Sunday, 8 January 2017

Six Things That Are Stopping You Achieving Your Goals (And How To Overcome Them!)

It is, I'm pretty sure, prime Goal Setting Season; I can't currently move on Bloglovin' for posts about people's New Year's Resolutions. Don't get me wrong, I love reading them and I think it's great that people are evaluating their lives and thinking about what they'd like to achieve in the coming months - you can check out my goals for 2017 a couple of posts back! It's no big secret, though, that resolutions have a tendency to fall by the wayside by the end of January. If you're determined that 2017 will finally be your year, it's time to have a think about the things that could be holding you back - and how you might overcome them!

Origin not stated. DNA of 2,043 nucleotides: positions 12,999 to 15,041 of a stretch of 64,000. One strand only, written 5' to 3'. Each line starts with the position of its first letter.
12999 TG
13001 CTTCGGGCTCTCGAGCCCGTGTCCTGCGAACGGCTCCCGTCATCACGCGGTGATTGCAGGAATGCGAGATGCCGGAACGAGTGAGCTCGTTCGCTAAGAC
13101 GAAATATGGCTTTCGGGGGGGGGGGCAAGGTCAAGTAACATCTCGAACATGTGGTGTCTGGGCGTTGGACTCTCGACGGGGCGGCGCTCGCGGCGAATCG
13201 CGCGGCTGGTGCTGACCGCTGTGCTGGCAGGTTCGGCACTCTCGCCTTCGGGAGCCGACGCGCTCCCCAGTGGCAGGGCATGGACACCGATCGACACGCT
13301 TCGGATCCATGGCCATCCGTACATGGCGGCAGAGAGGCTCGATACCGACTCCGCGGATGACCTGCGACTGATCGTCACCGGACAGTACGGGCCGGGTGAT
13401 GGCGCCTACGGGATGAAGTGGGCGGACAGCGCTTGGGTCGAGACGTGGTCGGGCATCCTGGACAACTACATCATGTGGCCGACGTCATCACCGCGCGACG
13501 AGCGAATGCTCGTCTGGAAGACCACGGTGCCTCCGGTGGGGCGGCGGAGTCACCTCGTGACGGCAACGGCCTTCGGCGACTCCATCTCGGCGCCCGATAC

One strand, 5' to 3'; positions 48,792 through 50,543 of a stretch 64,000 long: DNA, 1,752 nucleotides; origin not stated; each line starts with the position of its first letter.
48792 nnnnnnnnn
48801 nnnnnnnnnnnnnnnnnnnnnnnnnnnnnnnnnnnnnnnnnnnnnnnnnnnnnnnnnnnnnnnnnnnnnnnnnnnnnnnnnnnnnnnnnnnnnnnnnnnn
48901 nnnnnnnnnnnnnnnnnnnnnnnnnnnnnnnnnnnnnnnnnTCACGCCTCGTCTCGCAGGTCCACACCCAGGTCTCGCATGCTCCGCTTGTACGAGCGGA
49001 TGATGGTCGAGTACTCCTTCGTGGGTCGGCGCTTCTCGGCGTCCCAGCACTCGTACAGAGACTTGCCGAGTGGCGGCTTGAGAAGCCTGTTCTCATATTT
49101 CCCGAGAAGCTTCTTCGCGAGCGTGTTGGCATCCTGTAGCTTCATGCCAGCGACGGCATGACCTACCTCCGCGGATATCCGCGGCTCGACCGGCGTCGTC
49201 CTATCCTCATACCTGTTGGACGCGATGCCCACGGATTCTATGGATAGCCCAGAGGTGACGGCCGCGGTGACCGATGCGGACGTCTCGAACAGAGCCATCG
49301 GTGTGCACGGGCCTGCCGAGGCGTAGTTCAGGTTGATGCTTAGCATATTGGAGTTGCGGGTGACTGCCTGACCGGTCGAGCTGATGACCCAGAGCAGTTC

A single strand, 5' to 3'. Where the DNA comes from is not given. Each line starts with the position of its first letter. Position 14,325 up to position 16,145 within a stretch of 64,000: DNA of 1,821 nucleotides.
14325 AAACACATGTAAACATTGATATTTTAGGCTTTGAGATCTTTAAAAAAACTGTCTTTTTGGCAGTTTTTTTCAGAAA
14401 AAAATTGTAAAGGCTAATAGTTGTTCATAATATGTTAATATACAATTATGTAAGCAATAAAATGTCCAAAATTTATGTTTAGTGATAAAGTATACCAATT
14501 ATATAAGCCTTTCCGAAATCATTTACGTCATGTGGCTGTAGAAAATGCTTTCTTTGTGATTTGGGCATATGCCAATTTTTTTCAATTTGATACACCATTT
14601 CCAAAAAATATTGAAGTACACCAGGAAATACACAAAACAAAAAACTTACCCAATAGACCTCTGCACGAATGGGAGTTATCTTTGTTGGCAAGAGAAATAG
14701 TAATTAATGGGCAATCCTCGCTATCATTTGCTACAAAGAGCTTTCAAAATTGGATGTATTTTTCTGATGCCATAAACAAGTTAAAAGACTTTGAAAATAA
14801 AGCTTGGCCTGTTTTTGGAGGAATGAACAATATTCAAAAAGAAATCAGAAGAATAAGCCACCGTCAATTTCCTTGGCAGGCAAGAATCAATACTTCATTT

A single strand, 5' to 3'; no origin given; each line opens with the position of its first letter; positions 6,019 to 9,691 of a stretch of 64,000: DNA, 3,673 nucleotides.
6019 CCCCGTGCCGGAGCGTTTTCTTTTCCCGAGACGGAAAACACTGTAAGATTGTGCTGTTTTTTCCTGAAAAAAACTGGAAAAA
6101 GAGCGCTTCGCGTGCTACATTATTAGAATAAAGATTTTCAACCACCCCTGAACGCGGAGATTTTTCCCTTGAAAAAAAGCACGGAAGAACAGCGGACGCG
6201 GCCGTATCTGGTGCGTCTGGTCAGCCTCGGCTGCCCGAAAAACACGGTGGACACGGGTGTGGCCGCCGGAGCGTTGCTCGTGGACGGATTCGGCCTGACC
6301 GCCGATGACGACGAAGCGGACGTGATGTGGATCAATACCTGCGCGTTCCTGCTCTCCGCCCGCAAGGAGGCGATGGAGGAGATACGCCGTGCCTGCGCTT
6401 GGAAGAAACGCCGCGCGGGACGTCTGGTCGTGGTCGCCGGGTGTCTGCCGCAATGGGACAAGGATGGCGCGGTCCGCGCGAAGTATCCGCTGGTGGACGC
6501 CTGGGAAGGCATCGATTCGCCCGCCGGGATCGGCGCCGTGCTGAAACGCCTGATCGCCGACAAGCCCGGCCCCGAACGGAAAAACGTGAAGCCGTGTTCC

Six things that are stopping you achieving your goals (and how to overcome them!)
Aiming Too High.
Now don't get me wrong, I'm all for pushing yourself and aiming high - but sometimes, you have to be realistic. If you've never run in your life, aiming to run a marathon in March is probably in this category. If you're on a minimum-wage job in London, with no savings and no sudden windfalls, aiming to buy a house within a year is definitely in this category.
Instead: Think about what is realistically achievable; think about where you're at now, what you can afford to dedicate to your goal (in terms of time and energy as well as cold, hard cash!) and try to set a more realistic target - say, running a 5km Park Run in March, or putting a portion of your income aside each month to save for a deposit.

Taking On Too Much.
"This year I'm going to lose five stone AND save £5000 AND visit every continent AND join a netball team AND learn Italian AND read 100 books AND cook from scratch every day AND take up swimming AND..."